A living space
The Nordic Museum is an internationally recognized museum and cultural center in Seattle, WA that celebrates the history, arts and culture of all five Nordic countries: Denmark, Finland, Iceland, Norway, and Sweden. It shares stories of the Nordic region and the Nordic American experience. Since its founding in 1980, it has operated from within an elementary school building built in 1903. The space no longer fit the growing needs of the museum, and plans were put into place to build a new, three-story, 57,000-square-foot Nordic Museum facility to house its 77,000 thousand-plus artifacts. The new building was intended to be a “living space” with immersive experiences where history and culture come alive.
The goal: Embracing Nordic design principles
The Nordic Museum project’s overarching goal was to connect the new structure--in its inherent design and function--to its cultural roots and building principles. The Museum houses a climate-controlled collection, exhibit spaces, a concert hall, meeting rooms, outdoor spaces, a café, and gift shop. Given its connection to the Nordic Region, it was important that the building not only be beautiful, but that it also embrace and reflect the Nordic principles of efficiency, comfort, economy, and effective use of natural light.
The project would need to fuse heritage with modern architecture to achieve spaces that exemplify Nordic design with clean and simple lines, exceptional function and comfort, sleek shapes, and a connection to nature and the environment. The project would need to be built with sustainability in mind and careful attention to the building envelope, as it sought to attain LEED Silver certification.
To create an efficient building that consumes less energy and contributes to less greenhouse gas emissions, the architectural and design team placed its focus on creating a tight, high-performance building envelope. The wall assembly was comprised of 5/8” interior gypsum wall board, Division 5 metal stud framing, 5/8” Desglass Gold sheathing, Vaproshield SA water resistive barrier, and 2-1/2” of ROCKWOOL COMFORTBOARD™ 110. Finally, the building’s exterior was clad with a vertically-striated zinc skin. ROCKWOOL stone wool insulation was chosen as the building’s continuous exterior insulation due to its high-performance benefits and its Danish roots, which complemented museum’s purpose and cultural connection. The robustness and durability of COMFORTBOARD™ 110 were important to designers since ROCKWOOL products are proven to withstand harsh conditions due to their dimensional stability, water resistance, excellent drying potential (vapor permeability) and superior thermal resistance. The rigidity of the product allowed efficient install and helped contractors achieve zero gaps and zero sagging for a tighter building envelope that would stand the test of time. Housing priceless and culturally significant artifacts, fire protection was also a critical goal in the design of the new museum. Non-combustible ROCKWOOL stone wool proved best-in-class, with the ability to add passive fire protection and resist temperatures up to 2,150˚F. Contributing to greater occupant and property safety and security was a considerable advantage. The sustainability profile of ROCKWOOL stone wool insulation, which is made from abundant natural raw materials and a high recycled content, and the circularity built into its production process lent itself to the project’s commitment to environmental responsibility. The Nordic Museum is an important hub promoting the area’s strong Nordic roots, embodying heritage, life, culture and innovation. Guests are sure to be impressed by the museum’s linear Fjord Hall, with its white faceted walls that are intended to represent the fjord’s glacial origins and direct visitors into the exhibits. While visitors may not realize all the elements that contribute to the museum’s inviting, bright, and engaging spaces, ROCKWOOL stone wool insulation will be quietly keeping them and everything inside, safe, secure and comfortable for years to come, so they can immerse themselves in a truly informative and entertaining Nordic experience.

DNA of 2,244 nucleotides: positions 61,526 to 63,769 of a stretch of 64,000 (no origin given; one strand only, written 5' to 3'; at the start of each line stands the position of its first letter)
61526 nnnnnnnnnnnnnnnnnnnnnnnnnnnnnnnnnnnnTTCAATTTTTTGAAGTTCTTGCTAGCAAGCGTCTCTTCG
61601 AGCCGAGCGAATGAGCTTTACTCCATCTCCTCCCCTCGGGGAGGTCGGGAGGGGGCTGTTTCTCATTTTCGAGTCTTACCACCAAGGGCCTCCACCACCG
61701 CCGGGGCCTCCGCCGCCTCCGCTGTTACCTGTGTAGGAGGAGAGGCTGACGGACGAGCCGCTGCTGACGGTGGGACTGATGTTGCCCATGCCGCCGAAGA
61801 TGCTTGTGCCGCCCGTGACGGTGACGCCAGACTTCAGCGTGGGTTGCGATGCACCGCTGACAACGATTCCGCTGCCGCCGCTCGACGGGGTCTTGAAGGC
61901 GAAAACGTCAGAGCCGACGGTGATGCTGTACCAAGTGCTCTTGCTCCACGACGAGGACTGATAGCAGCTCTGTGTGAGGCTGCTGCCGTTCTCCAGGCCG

A drone video of the project can be watched HERE.
2655 NW Market Street
Seattle, Washington, USA